The Private School Advantage
Comparing private schools with public schools is absurd, and yet it continues. I was reminded once again after reading that the satisfaction level of private school parents is higher than among parents whose children are in charter schools and in chosen district schools ("Two National Surveys Find Charter-School Parents More Satisfied Than Those with Children in District-Operated Schools," EducationNext, Dec. 13). Specifically, 46 percent of private school parents and 32 percent of charter school parents were "very satisfied" with the quality of their children's teachers. In contrast, only 23 percent of traditional public school parents said they were as satisfied. The latter parents were more satisfied only with the school's location and with the extracurricular activities.
Well, why shouldn't they be more satisfied? Consider the low student-teacher ratios ("11 Bay Area private schools among 100 best in nation," San Francisco Chronicle, Nov. 29)? In eleven San Francisco Bay area private schools, they ranged from a low of 5:1 to 8:1. That's like having a private tutor for their children. When I was teaching English in the Los Angeles Unified School District, my average class size was 34. I was often given a class with 42 students and told to do my best.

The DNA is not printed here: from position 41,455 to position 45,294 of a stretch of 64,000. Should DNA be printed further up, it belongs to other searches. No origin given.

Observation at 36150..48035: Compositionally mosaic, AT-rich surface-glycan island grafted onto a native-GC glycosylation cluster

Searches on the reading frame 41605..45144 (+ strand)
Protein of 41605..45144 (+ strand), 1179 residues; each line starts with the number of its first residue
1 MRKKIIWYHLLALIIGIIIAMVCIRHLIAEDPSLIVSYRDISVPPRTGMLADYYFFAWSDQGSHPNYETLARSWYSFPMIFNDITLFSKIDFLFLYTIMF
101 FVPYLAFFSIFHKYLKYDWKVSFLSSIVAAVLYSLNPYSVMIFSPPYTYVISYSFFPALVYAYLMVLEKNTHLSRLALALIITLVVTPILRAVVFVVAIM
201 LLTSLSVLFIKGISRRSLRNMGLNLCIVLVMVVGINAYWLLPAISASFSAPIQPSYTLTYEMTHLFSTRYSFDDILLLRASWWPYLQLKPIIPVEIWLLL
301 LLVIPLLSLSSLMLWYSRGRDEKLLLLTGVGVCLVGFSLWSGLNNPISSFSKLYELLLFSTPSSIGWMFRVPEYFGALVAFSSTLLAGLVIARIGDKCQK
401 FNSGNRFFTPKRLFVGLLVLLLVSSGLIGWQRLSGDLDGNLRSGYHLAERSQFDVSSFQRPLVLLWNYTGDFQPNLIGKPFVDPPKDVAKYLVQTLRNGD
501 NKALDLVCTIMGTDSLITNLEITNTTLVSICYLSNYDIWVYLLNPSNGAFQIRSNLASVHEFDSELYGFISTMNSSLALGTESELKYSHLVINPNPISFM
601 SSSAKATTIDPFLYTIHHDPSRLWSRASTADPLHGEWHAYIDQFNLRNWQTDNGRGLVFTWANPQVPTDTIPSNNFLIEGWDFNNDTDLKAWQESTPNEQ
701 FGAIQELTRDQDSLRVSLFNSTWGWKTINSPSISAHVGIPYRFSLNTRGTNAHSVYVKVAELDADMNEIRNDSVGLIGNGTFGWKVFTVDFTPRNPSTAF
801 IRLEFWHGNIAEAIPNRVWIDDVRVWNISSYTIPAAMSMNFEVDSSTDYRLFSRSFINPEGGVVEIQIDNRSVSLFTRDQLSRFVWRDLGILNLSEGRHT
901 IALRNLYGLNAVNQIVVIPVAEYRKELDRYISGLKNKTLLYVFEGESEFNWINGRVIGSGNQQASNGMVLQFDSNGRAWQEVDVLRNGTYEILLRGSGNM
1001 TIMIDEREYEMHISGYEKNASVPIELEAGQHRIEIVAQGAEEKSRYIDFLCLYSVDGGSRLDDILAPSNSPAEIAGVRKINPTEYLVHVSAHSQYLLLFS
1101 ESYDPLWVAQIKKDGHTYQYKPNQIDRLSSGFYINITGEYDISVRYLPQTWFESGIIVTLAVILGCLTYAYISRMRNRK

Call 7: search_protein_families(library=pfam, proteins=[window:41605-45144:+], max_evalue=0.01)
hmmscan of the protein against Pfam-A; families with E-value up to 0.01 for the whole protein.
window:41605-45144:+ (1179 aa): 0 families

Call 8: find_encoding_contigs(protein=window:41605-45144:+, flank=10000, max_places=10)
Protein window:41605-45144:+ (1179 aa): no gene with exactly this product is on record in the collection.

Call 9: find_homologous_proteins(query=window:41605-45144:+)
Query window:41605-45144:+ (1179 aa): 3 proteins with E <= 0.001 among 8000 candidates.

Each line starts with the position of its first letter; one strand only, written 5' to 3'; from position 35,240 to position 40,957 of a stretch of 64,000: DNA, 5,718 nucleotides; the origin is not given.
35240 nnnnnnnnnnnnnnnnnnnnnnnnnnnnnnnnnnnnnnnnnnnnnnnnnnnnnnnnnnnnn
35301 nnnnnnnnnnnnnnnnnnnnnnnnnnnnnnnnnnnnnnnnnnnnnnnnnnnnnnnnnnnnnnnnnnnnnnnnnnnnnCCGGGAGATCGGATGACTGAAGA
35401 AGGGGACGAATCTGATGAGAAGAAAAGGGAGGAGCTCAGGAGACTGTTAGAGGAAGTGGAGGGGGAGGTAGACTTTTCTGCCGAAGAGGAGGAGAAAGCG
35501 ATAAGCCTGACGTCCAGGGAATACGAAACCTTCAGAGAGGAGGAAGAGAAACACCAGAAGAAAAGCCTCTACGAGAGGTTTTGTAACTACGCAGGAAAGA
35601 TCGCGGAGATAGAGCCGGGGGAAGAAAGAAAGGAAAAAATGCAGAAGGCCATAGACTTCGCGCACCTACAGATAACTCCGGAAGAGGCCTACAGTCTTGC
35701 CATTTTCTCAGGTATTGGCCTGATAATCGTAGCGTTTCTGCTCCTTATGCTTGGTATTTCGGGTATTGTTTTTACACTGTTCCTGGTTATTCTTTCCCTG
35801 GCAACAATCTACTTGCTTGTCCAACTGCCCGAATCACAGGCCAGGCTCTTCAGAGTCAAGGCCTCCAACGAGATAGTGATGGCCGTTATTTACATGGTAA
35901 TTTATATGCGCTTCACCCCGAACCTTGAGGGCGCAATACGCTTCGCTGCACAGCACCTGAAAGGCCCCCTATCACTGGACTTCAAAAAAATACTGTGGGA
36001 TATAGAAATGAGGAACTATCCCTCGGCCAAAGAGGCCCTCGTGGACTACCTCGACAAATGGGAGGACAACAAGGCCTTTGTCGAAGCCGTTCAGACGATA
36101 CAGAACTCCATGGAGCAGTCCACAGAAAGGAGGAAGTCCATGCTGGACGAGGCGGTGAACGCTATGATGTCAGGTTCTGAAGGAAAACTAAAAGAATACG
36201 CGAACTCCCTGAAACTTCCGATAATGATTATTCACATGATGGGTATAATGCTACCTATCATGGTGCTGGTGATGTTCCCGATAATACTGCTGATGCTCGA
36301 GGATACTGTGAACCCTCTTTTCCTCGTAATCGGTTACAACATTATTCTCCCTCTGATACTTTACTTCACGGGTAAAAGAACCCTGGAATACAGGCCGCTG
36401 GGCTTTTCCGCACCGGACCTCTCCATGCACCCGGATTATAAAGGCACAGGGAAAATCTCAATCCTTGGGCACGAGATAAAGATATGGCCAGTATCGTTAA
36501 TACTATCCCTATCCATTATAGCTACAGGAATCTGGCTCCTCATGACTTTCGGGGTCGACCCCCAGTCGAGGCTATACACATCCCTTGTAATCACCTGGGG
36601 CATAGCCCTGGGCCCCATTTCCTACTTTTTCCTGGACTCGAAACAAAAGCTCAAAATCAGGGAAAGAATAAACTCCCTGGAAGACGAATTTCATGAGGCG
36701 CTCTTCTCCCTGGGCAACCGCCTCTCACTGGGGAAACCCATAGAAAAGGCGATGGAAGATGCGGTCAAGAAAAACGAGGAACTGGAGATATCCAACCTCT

I don't care how gifted a teacher is. I maintain that it is impossible to be effective with such a high student-teacher ratio. If that was not enough, traditional public school students are not Talmudic scholars. They too often lack high motivation and bring huge deficits to the classroom. What they need is individualized instruction, which they cannot possibly get.
Not only do elite private schools have small class sizes, but they enroll students whose parents typically are extremely affluent. They have to be in order to afford the sky-high tuition charged. The tight correlation between zip codes and SAT scores reflects the importance of family background in student performance.
Catholic schools tend to be an anomaly. Their classes are quite large, and they enroll students from diverse backgrounds. Yet they frequently manage to post impressive outcomes. Their success is likely the result of an environment that stresses moral values and strict discipline. Many parents who are not Catholic choose Catholic schools precisely for those two reasons.
My point is that traditional public schools are being asked to do more and more without the freedom that private, religious and charter schools enjoy. It's little wonder that they cannot compete. But I expect the comparisons to intensify if Betsy DeVos is confirmed as education secretary.